How To Insure A Business

Maintaining adequate business insurance can provide your organization with essential protection in times of emergency, but with so many options and paperwork involved in applying for commercial policies it may appear daunting.

Take steps now to secure coverage that best meets the needs of your business, and save both time and money by taking small steps toward finding coverage that fits them.

Business Owner’s Policy (BOP)

A business owner’s policy (BOP) combines general liability and commercial property insurance into one policy for small businesses. It typically costs less than purchasing them individually, and many insurers can customize a BOP to fit the individual business. Furthermore, its coverage can also be expanded or modified further with provisions like workers’ compensation, business interruption and commercial auto coverages.

BOPs are used by businesses that need proof of insurance for lenders, landlords or clients. A BOP can provide an easy way for small businesses to quickly obtain documentation they require and get back to work without spending valuable resources managing multiple policies individually.

To qualify for a BOP policy, a business must satisfy specific criteria including size, revenue and location. Other considerations, including its susceptibility to theft or fire may also be taken into account. It’s best to speak with an independent insurance agent in order to ascertain if your business meets all eligibility requirements for one of these policies.

Although a business owner’s policy provides the basic coverage necessary for most companies, it’s essential that all businesses consider additional options as part of their coverage strategy. Workers’ compensation coverage is required by most states and should be an essential element of any successful operation; additionally, business auto and umbrella policies offer extra protection in the event of large claims; typically these extra coverages are available as add-ons to BOP policies.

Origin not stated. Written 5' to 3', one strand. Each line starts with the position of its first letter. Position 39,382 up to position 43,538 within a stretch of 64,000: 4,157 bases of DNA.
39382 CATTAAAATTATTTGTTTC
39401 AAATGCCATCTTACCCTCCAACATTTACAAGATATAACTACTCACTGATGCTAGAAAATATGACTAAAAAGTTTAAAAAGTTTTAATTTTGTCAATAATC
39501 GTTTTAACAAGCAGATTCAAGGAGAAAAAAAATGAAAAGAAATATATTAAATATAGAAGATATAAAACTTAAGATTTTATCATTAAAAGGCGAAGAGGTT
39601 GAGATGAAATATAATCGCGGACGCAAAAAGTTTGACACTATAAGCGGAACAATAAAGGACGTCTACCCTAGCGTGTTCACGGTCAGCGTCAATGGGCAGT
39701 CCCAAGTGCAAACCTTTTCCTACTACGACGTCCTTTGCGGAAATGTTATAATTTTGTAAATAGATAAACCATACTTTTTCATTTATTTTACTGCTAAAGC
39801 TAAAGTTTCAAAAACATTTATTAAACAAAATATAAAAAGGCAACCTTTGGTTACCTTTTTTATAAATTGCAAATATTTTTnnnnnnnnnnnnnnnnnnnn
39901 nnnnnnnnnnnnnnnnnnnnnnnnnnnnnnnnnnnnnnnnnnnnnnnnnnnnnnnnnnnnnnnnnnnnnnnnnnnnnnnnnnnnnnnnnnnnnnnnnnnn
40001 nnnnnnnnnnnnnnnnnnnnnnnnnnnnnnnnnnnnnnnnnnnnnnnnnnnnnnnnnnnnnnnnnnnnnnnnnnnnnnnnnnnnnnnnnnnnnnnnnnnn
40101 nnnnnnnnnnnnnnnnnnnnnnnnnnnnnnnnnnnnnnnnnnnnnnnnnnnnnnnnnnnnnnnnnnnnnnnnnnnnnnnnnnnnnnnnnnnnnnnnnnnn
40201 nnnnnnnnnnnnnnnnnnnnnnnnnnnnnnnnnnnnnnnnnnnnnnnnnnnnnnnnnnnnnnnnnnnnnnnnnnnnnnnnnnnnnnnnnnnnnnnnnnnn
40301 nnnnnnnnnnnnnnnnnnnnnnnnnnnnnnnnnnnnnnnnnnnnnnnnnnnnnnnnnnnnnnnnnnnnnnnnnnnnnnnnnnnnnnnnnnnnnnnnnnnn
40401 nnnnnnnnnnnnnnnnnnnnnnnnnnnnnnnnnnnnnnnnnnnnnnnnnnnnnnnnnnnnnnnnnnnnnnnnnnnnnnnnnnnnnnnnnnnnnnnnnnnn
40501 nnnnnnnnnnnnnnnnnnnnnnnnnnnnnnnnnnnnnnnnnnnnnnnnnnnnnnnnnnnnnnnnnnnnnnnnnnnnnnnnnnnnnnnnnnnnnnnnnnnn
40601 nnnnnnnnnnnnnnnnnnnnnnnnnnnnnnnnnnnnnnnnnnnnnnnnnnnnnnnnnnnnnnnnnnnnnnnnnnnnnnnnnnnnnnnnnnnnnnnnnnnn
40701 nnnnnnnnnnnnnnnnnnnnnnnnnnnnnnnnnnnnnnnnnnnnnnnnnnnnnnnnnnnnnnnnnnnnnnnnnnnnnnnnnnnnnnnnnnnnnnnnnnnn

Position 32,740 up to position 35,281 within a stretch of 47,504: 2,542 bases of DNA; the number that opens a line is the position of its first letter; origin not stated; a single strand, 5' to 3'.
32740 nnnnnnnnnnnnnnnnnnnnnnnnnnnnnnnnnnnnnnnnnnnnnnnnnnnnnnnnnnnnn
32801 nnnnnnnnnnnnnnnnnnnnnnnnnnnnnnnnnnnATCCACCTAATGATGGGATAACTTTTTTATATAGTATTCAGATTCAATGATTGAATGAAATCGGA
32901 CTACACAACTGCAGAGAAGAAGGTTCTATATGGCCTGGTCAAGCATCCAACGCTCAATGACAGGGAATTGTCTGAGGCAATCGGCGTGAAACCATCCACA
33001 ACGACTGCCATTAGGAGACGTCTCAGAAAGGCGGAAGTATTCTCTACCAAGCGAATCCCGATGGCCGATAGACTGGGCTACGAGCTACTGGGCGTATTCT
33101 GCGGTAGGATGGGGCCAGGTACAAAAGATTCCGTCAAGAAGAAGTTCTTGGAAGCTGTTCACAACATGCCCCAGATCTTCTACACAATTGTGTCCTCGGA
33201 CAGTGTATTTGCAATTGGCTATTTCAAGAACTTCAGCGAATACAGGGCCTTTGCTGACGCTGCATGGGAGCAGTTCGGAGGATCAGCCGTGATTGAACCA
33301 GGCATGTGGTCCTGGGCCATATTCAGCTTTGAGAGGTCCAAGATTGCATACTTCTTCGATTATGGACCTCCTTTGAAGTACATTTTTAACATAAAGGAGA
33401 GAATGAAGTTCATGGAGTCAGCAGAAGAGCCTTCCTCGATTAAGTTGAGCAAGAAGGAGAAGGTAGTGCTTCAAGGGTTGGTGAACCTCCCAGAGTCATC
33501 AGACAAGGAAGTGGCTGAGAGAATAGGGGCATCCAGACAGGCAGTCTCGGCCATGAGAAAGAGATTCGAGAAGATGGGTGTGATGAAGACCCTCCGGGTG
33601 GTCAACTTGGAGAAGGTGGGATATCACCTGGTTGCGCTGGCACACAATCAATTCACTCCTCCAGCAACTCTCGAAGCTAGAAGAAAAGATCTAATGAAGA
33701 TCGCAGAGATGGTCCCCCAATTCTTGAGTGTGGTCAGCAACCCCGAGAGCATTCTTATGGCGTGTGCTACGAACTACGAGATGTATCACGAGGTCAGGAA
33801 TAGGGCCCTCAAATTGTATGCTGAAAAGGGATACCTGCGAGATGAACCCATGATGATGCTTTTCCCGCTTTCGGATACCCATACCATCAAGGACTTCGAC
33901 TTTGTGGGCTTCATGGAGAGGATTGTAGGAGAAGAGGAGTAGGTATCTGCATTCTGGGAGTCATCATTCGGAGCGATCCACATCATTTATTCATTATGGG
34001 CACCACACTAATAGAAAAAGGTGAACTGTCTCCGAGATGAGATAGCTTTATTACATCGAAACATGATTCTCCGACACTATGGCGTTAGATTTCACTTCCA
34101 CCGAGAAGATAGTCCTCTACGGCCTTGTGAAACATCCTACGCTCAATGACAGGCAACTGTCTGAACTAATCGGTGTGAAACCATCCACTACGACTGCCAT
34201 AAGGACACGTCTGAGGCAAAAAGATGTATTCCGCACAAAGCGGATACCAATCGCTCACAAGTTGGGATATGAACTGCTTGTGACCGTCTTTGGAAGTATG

General Liability

General liability insurance provides financial protection should your company cause harm to another individual or their property due to something it did or failed to do, for example if someone slips and falls on your property, being injured and needing medical attention; similarly if delivered products do not work as advertised they could potentially file suit.

Commercial general liability policies generally cover damages of 1 million per occurrence and 2 million aggregate – this minimum coverage should suffice for most businesses; the actual amounts you select depend upon your risk profile and personal preferences.

Liability claims can be costly and disruptive to a business’s finances, necessitating additional investments or incurring debt to cover them. Furthermore, some clients require proof of general liability coverage before working with you.

As part of their BOPs, small business owners may obtain general liability coverage; however, you can purchase this policy separately as well. When making this choice, be sure to speak to an insurance agent first and consult their licensed advice for selecting an adequate policy.

Consider workers’ compensation insurance, which helps cover expenses should your employees become injured while working at your company, as well as crime/financial/professional indemnity cover for theft, hacking and libel and slander claims. Most states legally require employers to carry workers’ comp coverage as it’s often included as part of commercial general liability policies.

Business Auto

No matter the size or scope of your business, an auto policy is an integral component in protecting assets and drivers alike. A business auto policy protects liability for bodily injuries sustained from auto accidents that occur while one or more drivers from your company are driving on business-related duties, as well as physical damages to vehicles in your fleet. While not replacing personal auto policies entirely, business auto policies do offer certain additional coverage that individuals’ policies don’t include such as bodily injury coverage due to limitations imposed by other policies that exclude certain risks that personal policies cover such as repairs costs related to vehicle repair costs related to physical damage sustained from accidents involving company vehicles in service of business purposes.